Top 10 Most Beautiful Saltwater Fishes in the world

Saltwater fish are beautiful creatures that have the most amazing colors and markings. Life underwater is immensely diverse and contains many beautiful and unusual creatures. Here are some of the most amazing and beautiful saltwater fishes in the world.

10. Clown Triggerfish - (Balistoides conspicillum)

By H. Zell

Also called as The Bigspotted Triggerfish, Clown Triggerfish is broadly distributed within the tropical and subtropical waters of the Indian Ocean to the western Pacific Ocean. It is most typically seen along outer reef slopes with clear water until 75 m depth.The clown triggerfish is a compact sized fish which gets bigger up to 50 cm. Its body has a stock appearance, oval shape and compressed laterally. Clown Triggerfish is one of the most demanded saltwater fish for aquariums because of its attractive coloration.

9. Maroon Clownfish - (Premnas biaculeatus)

Blok888 License CC BY 2.0

The maroon clownfish, Premnas biaculeatus, is a species of clownfish that is found in the Indo-Pacific from western Indonesia to Taiwan and the Great Barrier Reef. They are able to develop to approximately 17 cm and while they grow, they become much more aggressive against other clownfish. In the wild, Premnas biaculeatus is strictly connected with the sea anemone Entacmaea quadricolor. Maroon clownfish are omnivorous and can eat undigested food from their host anemones, and the waste from the clownfish provides nutrients to the sea anemone.

8. Manta Ray - (Cephalopterus manta)

By Steve

Mantas can be found in tropical and sub-tropical waters in most the world's major oceans. They are recognized for their large size, wide heads, triangular pectoral fins, and the horn-shaped cephalic fins situated on both side of their mouths. Mantas move through the water by the wing-like movements of their pectoral fins, which push water backwards. The larger species, Manta birostris could reaches 7 m (23 ft) in width while the smaller species, Manta alfredi, reaches 5.5 m (18 ft). The biggest threat to manta rays is overfishing and because of that in 2011, mantas started to be strictly protected in international waters and included in the Convention on Migratory Species of Wild Animals.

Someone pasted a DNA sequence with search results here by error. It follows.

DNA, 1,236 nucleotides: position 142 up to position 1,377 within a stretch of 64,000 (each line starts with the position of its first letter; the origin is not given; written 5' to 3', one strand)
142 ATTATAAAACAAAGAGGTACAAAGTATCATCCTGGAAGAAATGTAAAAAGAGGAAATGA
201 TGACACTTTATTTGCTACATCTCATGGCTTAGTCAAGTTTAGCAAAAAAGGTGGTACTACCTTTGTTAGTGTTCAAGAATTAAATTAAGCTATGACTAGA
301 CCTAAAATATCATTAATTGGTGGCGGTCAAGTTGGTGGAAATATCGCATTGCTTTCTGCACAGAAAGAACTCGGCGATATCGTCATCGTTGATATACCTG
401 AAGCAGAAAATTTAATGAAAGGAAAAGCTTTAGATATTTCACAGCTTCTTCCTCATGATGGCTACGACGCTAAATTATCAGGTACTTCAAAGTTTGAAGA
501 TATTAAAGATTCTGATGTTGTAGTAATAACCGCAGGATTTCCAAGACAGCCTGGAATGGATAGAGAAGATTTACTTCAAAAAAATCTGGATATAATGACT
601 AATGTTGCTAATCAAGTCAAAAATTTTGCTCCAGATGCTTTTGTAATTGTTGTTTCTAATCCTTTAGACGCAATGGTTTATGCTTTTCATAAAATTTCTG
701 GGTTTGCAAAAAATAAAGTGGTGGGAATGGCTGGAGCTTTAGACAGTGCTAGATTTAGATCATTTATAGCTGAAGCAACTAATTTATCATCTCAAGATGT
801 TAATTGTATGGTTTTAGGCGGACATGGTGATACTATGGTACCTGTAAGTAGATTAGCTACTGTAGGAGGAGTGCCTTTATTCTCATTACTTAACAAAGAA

7. Ornate ghost pipefish - (Solenostomus paradoxus)

By Steve Childs

Also known as Harlequin ghost pipefish, Solenostomus paradoxus, can be found in the Western Pacific and the Indian Ocean along reef edges prone to strong currents. They reach a maximum length of 12 cm. They vary in color from red or yellow to black and nearly transparent. Solenostomus paradoxus is typically solitary. However, also been noticed in pairs or small groups. Harlequin ghost pipefish is a weak swimmer, moving itself by rapidly fanning its fins. While this technique provides pretty accurate control over body position.

6. Killer Whales - (Orcinus orca)


The Killer Whale (Orcinus orca) is found inhabiting almost all oceans of the world. They have been seen from as far north as the Artic Ocean near pack ice to as far south as the Antarctic Ocean. Although Orcinus orca seems to prefer colder environments, they have also been seen in tropical waters. Killer whales are the largest extant members of the dolphin family. They range from 6 to 8 metres (20 to 26 ft) long and weigh in excess of 6 tonnes. Killer whales have the second-heaviest brains among marine mammals, and can be trained in captivity which makes them often described as intelligent.